Using microwave instruments to peer deep beneath the surface of the far side of the Moon, researchers have detected a ‘hotspot’ they say is a large subsurface granite mass, suggesting the Moon is more “Earth-like” than we thought.
Granite rocks are common on Earth due to our planet’s abundant water and tectonic plates, which help to melt and recycle materials in the planet’s crust. They’re almost absent elsewhere in the solar system, though. But now, a new study has made an unexpected discovery: a large granite mass on the far side of the Moon.
The uncrewed Chinese lunar spacecraft, Chang’e 1 and Chang’e 2, picked up the discovery using microwave instruments. Researchers supplemented the data collected from the orbiters with data from NASA’s Lunar Reconnaissance Orbiter (LRO) and older information gathered from the Lunar Prospector, the Gravity Recovery and Interior Laboratory (GRAIL), Chandrayaan-1 and Apollo missions.
“Using an instrument looking at microwave wavelengths – longer than infrared – sent to the Moon on both the Chinese Chang’e 1 and 2 orbiters, we have been able to map temperatures below the surface,” said Matthew Siegler, the study’s lead author.
Due to its longer wavelengths, microwave radiometry lets scientists peer beneath the surface at greater depths, measuring the subsurface physical temperature at around 1 ft to 18 ft (0.3 m to 5.6 m). What the researchers found between the ancient Compton and Belkovich impact craters on the Moon’s mysterious far side was a ‘hotspot’ that topography couldn’t explain. The only plausible explanation they could come up with was that it was an enhanced subsurface geothermal heat source.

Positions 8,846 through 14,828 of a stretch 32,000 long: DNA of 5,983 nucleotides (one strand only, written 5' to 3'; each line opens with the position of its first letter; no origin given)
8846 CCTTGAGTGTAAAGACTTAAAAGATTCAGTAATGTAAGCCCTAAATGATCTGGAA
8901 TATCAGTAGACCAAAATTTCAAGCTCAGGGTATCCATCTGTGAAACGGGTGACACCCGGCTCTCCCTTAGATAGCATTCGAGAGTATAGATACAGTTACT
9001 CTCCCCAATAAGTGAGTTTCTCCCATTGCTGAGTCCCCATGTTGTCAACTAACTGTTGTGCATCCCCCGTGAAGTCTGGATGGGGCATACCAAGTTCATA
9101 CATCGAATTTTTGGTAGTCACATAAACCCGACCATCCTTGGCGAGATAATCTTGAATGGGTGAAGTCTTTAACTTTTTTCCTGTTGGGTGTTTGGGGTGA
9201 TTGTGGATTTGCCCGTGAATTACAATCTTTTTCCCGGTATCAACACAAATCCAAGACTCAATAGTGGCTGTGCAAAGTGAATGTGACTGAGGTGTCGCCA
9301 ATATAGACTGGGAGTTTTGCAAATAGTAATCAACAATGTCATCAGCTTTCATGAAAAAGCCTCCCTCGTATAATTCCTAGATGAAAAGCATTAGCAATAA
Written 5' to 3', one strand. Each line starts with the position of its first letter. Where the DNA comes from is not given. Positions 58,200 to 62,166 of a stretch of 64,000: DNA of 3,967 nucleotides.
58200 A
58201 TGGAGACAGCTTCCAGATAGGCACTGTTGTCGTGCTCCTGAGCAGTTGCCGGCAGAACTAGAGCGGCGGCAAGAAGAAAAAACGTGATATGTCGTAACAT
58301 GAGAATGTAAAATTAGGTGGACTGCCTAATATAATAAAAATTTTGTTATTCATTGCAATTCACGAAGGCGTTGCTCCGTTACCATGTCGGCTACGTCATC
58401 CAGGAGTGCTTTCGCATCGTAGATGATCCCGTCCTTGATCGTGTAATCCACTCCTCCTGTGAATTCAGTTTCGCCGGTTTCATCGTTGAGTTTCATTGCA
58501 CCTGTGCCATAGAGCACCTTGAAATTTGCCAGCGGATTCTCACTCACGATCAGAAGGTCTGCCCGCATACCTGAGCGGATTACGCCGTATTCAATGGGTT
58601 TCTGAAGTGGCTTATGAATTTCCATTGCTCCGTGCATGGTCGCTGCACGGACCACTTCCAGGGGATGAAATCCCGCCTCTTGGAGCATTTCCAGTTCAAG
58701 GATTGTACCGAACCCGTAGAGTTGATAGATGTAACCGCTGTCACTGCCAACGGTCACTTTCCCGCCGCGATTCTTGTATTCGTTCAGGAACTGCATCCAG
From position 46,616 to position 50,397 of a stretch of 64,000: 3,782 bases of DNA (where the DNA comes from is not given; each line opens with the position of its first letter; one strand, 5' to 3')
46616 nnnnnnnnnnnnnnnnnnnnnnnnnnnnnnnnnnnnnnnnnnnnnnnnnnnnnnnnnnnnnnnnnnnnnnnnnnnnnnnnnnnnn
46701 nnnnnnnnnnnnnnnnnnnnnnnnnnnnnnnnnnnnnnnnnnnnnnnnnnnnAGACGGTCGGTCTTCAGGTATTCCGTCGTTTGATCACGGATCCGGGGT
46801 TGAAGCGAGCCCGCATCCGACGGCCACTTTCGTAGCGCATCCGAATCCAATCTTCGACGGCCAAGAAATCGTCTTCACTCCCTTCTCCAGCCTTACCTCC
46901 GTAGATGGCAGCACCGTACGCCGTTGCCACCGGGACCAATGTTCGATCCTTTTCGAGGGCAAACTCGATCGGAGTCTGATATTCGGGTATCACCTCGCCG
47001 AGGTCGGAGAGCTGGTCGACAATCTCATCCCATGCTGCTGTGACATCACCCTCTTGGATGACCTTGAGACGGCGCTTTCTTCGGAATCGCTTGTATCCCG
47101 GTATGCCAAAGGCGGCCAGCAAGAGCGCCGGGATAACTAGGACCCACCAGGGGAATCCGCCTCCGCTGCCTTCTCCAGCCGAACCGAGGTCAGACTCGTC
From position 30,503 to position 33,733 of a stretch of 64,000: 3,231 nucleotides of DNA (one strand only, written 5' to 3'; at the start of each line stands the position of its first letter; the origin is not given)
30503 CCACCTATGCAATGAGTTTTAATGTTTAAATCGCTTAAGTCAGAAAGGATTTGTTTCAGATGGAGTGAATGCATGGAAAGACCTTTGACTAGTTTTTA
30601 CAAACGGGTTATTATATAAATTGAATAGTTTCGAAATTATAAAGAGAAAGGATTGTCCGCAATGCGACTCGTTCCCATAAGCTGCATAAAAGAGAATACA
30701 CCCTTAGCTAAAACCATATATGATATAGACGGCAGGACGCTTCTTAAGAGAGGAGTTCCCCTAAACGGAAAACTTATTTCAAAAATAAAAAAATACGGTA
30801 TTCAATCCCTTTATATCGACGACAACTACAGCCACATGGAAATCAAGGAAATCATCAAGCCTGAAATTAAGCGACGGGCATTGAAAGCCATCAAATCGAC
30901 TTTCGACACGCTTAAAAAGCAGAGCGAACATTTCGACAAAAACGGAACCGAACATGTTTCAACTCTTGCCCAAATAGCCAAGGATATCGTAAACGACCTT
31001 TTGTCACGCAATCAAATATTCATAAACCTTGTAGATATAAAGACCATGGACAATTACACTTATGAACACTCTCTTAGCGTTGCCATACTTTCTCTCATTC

“We have discovered extra heat coming out of the ground at a location on the Moon believed to be a long-dead volcano which last erupted over 3.5 billion years ago,” Siegler said. “It’s around 50 km (164 ft) across, and the only solution that we can think of which produces that much heat is a large body of granite, a rock that forms when a magma body – the unerupted lava – below a volcano cools. Granite has high concentrations of radioactive elements like uranium and thorium compared to other rocks in the lunar crust, causing the heating we can sense at the lunar surface.”
The researchers concluded that the large volcano was once fed by a much larger granite magma chamber underneath it. Apollo missions had brought back small samples of granitic material from the Moon, but nothing on this scale. The feature’s magnitude suggests that the Moon is more like our planet than was previously thought, the researchers say.
“This is more Earth-like than we had imagined can be produced on the Moon, which lacks the water and plate tectonics that help granites form on Earth,” said Siegler. “What this also does is show that remote sensing can pick up hidden features, and this will be useful in the exploration of other planetary bodies in the solar system.”